-Nate Hill

B Movie Glory: Wind Chill

Emily Blunt is at well earned mega star status these days and gets handpicked for all the prolific projects, but early on in her career she could be found in cheapies like Wind Chill, a spooky little snowbound ghost story that teeters right on the average line. She plays an awkward college girl who catches a ride with a fellow student (Ashton Holmes) home for the holidays, and their route happens to pass along a desolate, snowed in section of highway where something eerie is watching, following and messing with them relentlessly. The interaction between the two is odd, strained and tense, accented by two performances that are just somehow uncomfortably pitched, particularly Blunt’s. Things flow a bit more naturally when the car inevitably breaks down and she finds herself alone against the elements and whatever else is out there. It’s like a twilight zone episode a bit, the rules of time start to bend and she has strange encounters with an ominous highway patrolman (Martin Donovan) and a lone snowplow driver (Ned Bellamy), both of whom may or may not even be real. It works here and there and strives to focus on atmosphere, Blunt always has a presence and keeps us occupied as the supernatural occurrences reveal a freaky tale dating back decades. Nothing more than a distracting TV movie level horror flick, but watchable enough. Gotta give Blunt credit for climbing a tall ass telephone pole wearing heels though, even in cheaper films like this she gives it her all. The locations are also fantastic, kicking off at UBC here in Vancouver for the intro and moving to the gorgeous mountains of Manning Park for the snowy bits.

-Nate Hill

Gregory Hoblit’s Fracture

The judicial system has never been played so hard as it has by Anthony Hopkins in Gregory Hoblit’s Fracture, a thriller that’s written, acted and directed to high heavens but scored into oblivion. I’m not kidding, a hotshot courtroom gig of this caliber should sound great but the musical composition here by the Brothers Danna makes it sound like a TV movie and really doesn’t do it any favours. Odd, when you consider the fact that they are Oscar winners for previous scoring work. Hopkins is the murderous rich prick who shoots his wife (an underused Embeth Davidz) in the face when he finds out she’s having an affair with a cop (Billy Burke). Then in a spectacularly nasty move, he sets it up so the detective is first on scene to find her just so the old bastard can see the look on his face. After that, no one seems to be able to make the case stick to him, and it’s passed off to young hotshot prosecutor Ryan Gosling, who underestimates the sheer diabolical resolve of Hopkins and sails straight into his net. It’s pretty preposterous and overblown in terms of what’s allowed, not allowed and plausible in events surrounding such a high profile court case (why would they let him so close to his comatose wife right after such a suspicious acquittal?), but employ suspension of disbelief and this vicious little narrative is a lot of fun. Hopkins has a ball with this role, relishing the moment every time he royally fucks someone over and cooking up a stinging blend of laconic sociopathy and bubbling mirth. Hoblit gathers an impressive supporting cast including perennial silver-fox David Strathairn, Bob Gunton, Fiona Shaw, Cliff Curtis, Xander Berkeley, Zoe Kazan and slinky Rosamund Pike as a love interest from a rival firm. It’s a bit of a shame because the script, performances and story are all very well orchestrated, but the score and certain details just seem glossed over when there could have been more grit and depth. Those lacking elements give it an airy feeling of incompleteness where it should have been deeper and tighter drawn.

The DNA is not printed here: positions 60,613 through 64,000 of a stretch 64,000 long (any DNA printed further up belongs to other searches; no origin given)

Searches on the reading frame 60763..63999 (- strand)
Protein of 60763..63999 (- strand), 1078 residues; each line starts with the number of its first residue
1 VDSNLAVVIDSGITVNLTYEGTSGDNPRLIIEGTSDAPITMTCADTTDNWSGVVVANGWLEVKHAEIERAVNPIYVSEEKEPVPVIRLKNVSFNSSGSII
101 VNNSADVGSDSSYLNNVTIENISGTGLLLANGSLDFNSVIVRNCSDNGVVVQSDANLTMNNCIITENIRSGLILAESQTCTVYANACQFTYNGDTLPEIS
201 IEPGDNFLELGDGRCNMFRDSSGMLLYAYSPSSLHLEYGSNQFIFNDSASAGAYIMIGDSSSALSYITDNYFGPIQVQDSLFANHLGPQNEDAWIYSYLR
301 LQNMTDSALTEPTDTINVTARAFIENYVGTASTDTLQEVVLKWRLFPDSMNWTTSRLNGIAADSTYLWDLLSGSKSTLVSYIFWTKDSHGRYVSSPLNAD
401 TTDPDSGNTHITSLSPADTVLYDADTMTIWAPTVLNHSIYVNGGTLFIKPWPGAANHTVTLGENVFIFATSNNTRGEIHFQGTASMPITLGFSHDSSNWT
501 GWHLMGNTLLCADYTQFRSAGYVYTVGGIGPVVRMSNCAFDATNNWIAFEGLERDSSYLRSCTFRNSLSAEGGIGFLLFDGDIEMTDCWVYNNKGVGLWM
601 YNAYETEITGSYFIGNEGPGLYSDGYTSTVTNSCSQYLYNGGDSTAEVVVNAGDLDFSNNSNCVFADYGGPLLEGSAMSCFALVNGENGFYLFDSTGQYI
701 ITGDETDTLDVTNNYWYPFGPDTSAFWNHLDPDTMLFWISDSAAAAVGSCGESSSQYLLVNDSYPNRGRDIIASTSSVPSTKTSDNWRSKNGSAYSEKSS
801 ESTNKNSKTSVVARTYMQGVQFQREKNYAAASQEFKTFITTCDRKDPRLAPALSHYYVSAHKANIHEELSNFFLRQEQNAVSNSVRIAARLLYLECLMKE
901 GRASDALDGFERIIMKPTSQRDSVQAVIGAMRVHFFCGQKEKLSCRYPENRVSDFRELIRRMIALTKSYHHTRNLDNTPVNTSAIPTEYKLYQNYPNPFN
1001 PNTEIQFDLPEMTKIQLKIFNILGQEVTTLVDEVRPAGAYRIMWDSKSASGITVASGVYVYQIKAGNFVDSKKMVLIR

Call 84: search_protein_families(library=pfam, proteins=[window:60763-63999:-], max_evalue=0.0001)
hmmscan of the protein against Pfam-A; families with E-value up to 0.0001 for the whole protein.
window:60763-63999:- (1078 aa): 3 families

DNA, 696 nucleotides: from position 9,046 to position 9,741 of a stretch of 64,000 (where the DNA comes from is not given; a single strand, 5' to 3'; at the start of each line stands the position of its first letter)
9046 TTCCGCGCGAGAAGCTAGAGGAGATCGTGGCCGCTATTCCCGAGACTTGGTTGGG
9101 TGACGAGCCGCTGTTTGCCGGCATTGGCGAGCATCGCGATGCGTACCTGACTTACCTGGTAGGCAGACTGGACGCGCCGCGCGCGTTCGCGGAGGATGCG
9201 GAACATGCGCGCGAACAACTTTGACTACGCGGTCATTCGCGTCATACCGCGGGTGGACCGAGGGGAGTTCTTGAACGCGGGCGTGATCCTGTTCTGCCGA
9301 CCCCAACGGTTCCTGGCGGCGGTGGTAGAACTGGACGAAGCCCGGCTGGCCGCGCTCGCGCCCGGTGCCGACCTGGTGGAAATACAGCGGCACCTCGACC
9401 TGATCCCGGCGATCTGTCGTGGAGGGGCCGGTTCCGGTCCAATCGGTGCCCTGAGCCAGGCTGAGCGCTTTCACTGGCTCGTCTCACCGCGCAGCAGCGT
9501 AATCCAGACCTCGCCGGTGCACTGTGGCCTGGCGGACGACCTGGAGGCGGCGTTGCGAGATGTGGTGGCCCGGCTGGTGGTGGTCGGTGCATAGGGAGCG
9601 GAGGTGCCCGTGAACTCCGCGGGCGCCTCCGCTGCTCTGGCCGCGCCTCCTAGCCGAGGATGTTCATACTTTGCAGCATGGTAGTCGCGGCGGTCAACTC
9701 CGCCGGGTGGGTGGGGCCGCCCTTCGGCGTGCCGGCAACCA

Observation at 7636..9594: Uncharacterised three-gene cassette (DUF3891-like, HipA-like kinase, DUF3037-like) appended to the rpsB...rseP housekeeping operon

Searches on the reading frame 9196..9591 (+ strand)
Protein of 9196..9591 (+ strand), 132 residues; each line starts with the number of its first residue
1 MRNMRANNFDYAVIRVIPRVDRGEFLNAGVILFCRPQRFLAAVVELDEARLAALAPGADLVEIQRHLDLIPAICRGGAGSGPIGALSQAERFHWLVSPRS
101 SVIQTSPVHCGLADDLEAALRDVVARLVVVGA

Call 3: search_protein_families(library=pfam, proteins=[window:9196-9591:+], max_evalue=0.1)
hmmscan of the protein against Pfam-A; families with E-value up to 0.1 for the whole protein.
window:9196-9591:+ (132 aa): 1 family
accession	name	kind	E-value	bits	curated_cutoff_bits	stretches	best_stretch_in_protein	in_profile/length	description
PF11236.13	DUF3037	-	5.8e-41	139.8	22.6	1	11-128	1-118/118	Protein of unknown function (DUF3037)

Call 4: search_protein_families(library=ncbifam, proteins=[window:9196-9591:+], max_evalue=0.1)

-Nate Hill

Drew Goddard’s Bad Times At The El Royale